Traditionally, the U.S. transportation system that has carried soybeans from farm to market has been the best in the world. But maintaining this competitive advantage takes work and investment. Learn more about the second-to-none U.S. transportation system, and what needs to be done to keep U.S. soy’s shipping lanes strong.

Video: Crumbling Locks and Dams Threaten Farmer Profitability

The U.S. transportation system provides a competitive advantage to U.S. soy in the global marketplace, but our infrastructure requires investment for U.S. soy to maintain this advantage. Of the modes of transportation, the locks and dams along U.S. inland waterways are most in need of repairs and improvements. Many of the locks and dams were designed nearly a century ago and built to last 50 years. In this 10-minute documentary featuring the U.S. Army Corps of Engineers, you’ll learn about one lock and dam in critical condition—the LaGrange Lock & Dam, located on the Illinois River.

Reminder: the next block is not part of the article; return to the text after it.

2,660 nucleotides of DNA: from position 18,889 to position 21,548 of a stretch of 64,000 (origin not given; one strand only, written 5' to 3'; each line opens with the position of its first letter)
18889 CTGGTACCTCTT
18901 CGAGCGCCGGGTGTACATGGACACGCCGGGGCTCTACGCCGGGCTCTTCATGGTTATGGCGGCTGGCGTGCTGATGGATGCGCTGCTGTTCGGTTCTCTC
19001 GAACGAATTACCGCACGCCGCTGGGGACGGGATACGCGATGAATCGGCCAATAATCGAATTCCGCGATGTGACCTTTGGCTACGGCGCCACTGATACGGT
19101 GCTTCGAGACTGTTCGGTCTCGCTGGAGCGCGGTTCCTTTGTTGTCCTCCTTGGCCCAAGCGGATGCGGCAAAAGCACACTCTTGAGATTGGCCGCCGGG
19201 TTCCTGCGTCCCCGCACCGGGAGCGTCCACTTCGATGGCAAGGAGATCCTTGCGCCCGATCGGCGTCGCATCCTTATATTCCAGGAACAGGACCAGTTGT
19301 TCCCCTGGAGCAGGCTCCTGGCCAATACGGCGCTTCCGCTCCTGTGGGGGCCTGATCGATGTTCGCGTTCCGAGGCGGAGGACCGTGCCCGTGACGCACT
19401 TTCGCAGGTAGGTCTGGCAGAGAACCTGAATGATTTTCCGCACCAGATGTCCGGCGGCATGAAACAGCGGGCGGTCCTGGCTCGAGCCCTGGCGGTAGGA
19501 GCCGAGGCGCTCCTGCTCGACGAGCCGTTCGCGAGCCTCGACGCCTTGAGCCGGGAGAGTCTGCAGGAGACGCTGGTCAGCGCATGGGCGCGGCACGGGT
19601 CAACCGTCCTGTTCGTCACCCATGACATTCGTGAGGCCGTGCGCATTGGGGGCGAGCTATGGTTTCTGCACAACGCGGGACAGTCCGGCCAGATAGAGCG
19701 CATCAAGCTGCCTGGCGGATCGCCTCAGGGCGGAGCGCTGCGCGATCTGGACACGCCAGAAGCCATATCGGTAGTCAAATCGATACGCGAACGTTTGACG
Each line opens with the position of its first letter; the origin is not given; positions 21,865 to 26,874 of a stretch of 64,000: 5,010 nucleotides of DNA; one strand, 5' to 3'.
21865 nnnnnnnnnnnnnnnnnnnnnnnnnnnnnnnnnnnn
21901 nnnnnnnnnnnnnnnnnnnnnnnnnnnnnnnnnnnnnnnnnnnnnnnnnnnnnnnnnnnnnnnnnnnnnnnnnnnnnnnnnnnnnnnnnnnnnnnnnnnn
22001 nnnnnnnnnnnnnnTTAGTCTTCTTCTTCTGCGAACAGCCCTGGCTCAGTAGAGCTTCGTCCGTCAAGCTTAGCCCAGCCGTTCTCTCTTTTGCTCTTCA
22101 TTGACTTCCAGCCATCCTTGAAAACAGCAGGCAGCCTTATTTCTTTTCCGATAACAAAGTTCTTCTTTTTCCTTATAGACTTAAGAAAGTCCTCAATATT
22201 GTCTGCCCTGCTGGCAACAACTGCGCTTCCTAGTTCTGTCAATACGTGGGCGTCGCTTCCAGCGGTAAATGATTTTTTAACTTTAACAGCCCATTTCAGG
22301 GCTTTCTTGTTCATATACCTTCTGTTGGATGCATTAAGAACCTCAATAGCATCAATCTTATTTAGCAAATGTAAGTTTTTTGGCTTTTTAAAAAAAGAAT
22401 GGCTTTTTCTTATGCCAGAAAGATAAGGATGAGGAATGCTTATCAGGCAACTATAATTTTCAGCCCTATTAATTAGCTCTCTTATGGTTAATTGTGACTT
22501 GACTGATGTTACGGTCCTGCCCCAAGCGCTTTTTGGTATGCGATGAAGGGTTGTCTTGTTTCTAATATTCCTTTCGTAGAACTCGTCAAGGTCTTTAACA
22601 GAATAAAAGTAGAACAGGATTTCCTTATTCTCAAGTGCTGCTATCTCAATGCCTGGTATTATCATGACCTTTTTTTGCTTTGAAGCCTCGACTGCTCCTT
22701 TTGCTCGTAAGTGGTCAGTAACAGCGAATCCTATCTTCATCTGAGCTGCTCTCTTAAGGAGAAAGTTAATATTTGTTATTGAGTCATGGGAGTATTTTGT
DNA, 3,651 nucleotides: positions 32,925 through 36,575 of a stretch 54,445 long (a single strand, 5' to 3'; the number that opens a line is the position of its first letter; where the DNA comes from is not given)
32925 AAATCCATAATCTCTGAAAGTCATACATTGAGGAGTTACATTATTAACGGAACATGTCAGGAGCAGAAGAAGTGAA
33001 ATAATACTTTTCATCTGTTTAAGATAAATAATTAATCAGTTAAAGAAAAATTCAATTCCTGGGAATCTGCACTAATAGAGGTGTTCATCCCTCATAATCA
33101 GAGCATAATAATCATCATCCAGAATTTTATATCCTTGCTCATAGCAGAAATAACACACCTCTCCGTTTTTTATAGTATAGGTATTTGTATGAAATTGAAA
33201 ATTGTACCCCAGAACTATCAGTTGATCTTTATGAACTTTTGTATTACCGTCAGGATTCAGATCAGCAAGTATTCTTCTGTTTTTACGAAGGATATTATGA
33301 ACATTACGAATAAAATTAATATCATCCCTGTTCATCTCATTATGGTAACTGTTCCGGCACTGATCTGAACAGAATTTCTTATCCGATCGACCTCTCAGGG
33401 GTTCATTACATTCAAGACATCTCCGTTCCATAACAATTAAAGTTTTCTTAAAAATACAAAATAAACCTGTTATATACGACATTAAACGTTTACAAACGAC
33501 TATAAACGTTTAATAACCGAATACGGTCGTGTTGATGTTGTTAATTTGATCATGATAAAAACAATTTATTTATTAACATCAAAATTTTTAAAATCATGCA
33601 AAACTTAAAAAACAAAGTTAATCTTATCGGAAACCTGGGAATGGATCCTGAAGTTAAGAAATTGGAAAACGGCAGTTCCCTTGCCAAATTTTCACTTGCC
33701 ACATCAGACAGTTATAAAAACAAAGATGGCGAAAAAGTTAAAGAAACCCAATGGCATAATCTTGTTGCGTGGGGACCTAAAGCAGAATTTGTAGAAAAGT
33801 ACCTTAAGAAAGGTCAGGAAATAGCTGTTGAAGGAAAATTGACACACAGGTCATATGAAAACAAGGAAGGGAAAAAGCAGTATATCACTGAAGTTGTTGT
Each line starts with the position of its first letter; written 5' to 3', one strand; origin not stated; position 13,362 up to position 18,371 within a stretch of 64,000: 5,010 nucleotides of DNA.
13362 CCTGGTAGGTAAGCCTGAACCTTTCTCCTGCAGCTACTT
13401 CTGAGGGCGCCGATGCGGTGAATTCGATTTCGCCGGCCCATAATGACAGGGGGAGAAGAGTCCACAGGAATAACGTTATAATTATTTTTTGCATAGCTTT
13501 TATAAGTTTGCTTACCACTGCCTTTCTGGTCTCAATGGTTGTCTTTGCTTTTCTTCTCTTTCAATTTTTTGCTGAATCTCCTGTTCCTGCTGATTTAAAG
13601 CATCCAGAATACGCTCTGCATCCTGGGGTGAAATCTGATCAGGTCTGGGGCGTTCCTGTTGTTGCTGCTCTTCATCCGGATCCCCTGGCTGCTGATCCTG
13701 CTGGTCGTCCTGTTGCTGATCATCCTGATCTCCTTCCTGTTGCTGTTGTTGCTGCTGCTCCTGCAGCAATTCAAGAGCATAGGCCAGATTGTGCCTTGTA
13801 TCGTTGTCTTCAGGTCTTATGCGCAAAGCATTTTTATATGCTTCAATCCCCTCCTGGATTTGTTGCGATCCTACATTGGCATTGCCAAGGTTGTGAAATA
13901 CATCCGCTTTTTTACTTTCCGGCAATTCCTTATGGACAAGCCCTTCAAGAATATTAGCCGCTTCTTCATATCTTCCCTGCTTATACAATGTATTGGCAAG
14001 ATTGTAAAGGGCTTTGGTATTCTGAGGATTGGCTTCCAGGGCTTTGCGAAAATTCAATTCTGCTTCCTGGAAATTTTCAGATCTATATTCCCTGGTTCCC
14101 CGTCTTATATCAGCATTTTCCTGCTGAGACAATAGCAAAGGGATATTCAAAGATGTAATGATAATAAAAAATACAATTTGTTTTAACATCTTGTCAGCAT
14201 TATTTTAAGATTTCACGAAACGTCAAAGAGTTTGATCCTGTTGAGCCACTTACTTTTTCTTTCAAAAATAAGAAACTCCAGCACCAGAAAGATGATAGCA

America’s Locks and Dams

locks-mapUp to 89 percent of U.S. soybeans exported through the lower Mississippi ports, such as the port of New Orleans, arrive there via the locks along the Mississippi River and other U.S. inland waterways. With numbers like this, it’s apparent that these waterways and the locks moving barges through them remain vital to move U.S. soybeans and soy products. More than half of the structures that are part of the U.S. inland waterway system for river barge shipping exceed their 50-year usable lifespan, according to a soy checkoff-funded report.  See what a lock failure could cost you.